7. In a space diversity single sideband radio telephone transmission system having a first and a second antenna for the propagation of signal energy, means for generating a carrier signal, a first and a second amplitude modulator, means connecting said carrier generating means to each of said amplitude modulators, a first and second amplifier means for the amplification of a suppressed carrier single sideband amplitude modulated signal, means connecting said first and second amplifier means to said first and second amplitude modulators respectively, means further connecting said first and second amplifier means to said first and second antennas respectively, an audio frequency source of signal information, a first and second attenuating means having many attenuation and pass bands throughout the frequency spectrum of the audio frequency source, the attenuation bands of said first attenuating means coinciding with the pass bands of said second attenuating means, means connecting said first and second attenuating means to said first and second amplitude modulators respectively, and to the audio frequency source.

8. In a suppressed carrier single sideband communication system having a plurality of propagating means spacially displaced from one another, means for generating a carrier signal, a plurality of amplitude modulators, means connecting said carrier generating means to said plurality of amplitude modulators, means connecting respective ones of said plurality of amplitude modulators individually to different ones of said plurality of propagating means, an audio frequency source of signal information, a plurality of attenuating means, means connecting different ones of said plurality of attenuating means individually to respective ones of said plurality of amplitude modulators and to said audio source, each of said plurality of attenuating means having many alternate attenuation and passbands throughout the band of frequencies emitted by said audio source, said attenuation bands being relatively close together at the low frequencies and being further apart for the higher frequencies.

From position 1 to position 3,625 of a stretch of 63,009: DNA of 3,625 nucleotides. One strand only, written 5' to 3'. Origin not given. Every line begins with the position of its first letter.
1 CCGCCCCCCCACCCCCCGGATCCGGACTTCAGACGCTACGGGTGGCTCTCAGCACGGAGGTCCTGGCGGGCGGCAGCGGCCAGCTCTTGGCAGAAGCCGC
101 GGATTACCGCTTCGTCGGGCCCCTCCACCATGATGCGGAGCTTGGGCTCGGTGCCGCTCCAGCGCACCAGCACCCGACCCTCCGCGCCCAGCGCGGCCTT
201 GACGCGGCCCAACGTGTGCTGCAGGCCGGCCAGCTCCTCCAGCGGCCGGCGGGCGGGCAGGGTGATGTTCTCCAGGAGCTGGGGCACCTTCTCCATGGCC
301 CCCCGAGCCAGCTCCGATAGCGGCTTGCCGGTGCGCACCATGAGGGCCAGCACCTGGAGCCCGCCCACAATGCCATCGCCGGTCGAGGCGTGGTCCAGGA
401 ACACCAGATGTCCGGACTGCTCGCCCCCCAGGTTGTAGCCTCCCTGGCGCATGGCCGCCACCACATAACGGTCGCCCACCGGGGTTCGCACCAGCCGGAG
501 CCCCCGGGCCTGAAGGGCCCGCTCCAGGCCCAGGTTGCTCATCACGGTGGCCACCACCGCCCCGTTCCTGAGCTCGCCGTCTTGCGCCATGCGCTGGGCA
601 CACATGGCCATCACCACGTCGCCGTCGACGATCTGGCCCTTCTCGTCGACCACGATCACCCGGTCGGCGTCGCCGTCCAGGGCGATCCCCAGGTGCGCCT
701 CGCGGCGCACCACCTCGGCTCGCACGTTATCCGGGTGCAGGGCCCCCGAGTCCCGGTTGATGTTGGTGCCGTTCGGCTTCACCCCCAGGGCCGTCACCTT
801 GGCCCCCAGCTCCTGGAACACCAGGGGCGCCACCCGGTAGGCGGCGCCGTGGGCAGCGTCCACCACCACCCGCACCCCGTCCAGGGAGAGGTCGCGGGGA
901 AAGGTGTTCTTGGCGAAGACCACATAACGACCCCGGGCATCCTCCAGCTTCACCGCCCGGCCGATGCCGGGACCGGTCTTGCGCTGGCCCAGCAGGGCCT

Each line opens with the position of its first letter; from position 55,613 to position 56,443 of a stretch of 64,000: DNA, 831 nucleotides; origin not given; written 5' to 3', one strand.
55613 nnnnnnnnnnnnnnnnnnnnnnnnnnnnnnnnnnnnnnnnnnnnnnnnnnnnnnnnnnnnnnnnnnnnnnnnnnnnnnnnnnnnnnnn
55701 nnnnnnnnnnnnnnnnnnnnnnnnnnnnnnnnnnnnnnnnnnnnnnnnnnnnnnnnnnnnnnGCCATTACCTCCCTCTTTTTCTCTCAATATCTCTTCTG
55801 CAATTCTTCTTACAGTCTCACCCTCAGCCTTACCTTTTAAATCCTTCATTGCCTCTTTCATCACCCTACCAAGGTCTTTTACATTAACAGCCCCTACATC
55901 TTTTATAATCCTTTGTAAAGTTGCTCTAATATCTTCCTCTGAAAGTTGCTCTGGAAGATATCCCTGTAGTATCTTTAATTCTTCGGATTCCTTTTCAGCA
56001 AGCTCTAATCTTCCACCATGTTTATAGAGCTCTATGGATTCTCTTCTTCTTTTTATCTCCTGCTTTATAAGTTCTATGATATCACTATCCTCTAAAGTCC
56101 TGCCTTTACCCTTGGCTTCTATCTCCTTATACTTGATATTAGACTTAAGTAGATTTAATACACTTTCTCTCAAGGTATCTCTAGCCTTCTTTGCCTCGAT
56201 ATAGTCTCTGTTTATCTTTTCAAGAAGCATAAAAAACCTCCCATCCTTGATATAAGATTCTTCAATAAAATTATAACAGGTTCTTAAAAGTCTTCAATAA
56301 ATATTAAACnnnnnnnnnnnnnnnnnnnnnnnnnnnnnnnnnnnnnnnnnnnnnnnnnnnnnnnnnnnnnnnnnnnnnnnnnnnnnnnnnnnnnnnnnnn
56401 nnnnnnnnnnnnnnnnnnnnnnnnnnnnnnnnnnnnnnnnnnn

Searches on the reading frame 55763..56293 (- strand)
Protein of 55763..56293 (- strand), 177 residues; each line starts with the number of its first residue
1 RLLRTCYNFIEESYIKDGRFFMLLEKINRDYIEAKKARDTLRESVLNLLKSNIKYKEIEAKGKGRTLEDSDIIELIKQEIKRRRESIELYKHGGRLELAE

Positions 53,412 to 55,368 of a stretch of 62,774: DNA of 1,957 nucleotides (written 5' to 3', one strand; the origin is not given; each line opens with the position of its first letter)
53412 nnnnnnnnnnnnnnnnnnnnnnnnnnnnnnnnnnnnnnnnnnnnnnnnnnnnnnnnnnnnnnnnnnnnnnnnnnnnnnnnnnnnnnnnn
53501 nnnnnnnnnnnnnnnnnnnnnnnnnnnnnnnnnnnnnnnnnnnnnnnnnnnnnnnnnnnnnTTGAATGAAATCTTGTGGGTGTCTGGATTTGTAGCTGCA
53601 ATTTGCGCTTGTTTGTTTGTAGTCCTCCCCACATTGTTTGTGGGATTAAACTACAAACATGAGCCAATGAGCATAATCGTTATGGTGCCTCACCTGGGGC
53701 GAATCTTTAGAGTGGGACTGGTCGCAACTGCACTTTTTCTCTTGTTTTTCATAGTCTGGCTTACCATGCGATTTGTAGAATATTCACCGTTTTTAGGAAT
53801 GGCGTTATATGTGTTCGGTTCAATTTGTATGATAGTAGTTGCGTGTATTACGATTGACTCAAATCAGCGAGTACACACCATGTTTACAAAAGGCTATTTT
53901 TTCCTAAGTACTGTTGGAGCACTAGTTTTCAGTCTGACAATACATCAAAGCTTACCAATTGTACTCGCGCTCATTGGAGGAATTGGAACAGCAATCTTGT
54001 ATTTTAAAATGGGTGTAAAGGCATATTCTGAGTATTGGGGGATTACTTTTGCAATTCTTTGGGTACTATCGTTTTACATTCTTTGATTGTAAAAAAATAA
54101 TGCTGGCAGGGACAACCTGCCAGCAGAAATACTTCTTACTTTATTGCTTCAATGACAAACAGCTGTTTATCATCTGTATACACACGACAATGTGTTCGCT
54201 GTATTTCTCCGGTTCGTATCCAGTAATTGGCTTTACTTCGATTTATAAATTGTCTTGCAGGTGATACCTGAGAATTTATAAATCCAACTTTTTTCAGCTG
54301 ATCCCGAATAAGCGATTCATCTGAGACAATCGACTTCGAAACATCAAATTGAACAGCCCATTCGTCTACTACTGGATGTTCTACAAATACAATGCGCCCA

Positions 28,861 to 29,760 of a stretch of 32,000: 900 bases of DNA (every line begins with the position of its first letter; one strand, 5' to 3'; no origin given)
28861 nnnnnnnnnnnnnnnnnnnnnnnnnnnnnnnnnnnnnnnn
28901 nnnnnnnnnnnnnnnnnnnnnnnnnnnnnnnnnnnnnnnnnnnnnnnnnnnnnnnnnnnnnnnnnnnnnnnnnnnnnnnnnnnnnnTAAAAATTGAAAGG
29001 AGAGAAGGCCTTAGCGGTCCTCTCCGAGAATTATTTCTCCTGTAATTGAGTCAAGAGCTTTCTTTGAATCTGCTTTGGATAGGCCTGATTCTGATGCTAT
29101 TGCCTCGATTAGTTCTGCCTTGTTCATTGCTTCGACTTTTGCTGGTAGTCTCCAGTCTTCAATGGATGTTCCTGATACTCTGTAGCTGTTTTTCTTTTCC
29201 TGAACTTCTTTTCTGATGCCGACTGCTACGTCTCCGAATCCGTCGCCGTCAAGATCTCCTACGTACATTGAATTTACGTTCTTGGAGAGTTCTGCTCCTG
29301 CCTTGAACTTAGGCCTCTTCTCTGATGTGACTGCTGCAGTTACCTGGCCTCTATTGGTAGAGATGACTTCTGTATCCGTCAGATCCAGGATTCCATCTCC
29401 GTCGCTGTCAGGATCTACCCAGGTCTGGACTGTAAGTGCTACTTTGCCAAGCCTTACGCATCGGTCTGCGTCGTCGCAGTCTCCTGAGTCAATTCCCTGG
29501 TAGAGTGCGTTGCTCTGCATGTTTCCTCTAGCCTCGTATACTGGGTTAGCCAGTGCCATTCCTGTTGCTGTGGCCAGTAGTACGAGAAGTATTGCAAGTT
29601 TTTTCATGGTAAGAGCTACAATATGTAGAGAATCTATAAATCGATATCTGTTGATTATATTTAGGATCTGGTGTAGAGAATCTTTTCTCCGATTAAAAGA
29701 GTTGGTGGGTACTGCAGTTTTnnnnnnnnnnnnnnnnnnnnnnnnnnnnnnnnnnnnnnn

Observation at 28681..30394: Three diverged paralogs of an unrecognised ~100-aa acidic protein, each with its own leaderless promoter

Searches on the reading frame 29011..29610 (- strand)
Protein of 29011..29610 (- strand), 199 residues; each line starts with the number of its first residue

9. In a space diversity single sideband radio telephone transmission system having a first and a second antenna for the propagation of signal energy, means for generating a carrier signal, a first and a second amplitude modulator, means connecting said carrier generating means to each of said amplitude modulators, a first and second amplifier means for the amplification of a suppressed carrier single sideband amplitude modulated signal, means connecting said first and second amplifier means to said first and second amplitude modulators, respectively, means further connecting said first and second amplifier means to said rst and second antennas respectively, an audio frequency source of signal information, a iirst and second attenuating means having many attenuation and pass bands throughout the frequency spectrum of the audio frequency source, the attenuation bands of the first attenuating means being noncoincident with the attenuation bands of the second attenuating means, a predetermined portion of the pass bands of said first attenuating means coinciding with the pass bands of said second attenuating means, and means connecting said first and second attenuating means to said rst and second amplitude modulators respectively, and to the audio frequency source.

References Cited in the file of this patent UNITED STATES PATENTS 1,836,129 Potter Dec. l5, 1931

Patent Citations
Cited PatentFiling datePublication dateApplicantTitle
US1836129 *Nov 3, 1927Dec 15, 1931American Telephone & TelegraphSignaling system
Referenced by
Citing PatentFiling datePublication dateApplicantTitle
US3348150 *Jul 27, 1964Oct 17, 1967Bell Telephone Labor IncDiversity transmission system
US3622714 *Sep 2, 1969Nov 23, 1971Bell Telephone Labor IncTelephonic transmission using complementary comb filters
US4032846 *Oct 8, 1975Jun 28, 1977Nippon Telegraph And Telephone Public CorporationDigital mobile communication system and method
US5457712 *Feb 25, 1994Oct 10, 1995At&T Ipm Corp.Method for providing time diversity
US5983112 *Sep 25, 1992Nov 9, 1999Hughes Electronics CorporationFrequency, time and power level diversity system for digital radio telephony
US6130943 *Dec 23, 1996Oct 10, 2000Mci Communications CorporationMethod and apparatus for suppressing echo in telephony
Classifications
U.S. Classification455/101, 455/109, 455/103, 455/102
International ClassificationH04B1/68, H04B7/12, H04B7/02
Cooperative ClassificationH04B1/68, H04B7/12
European ClassificationH04B7/12, H04B1/68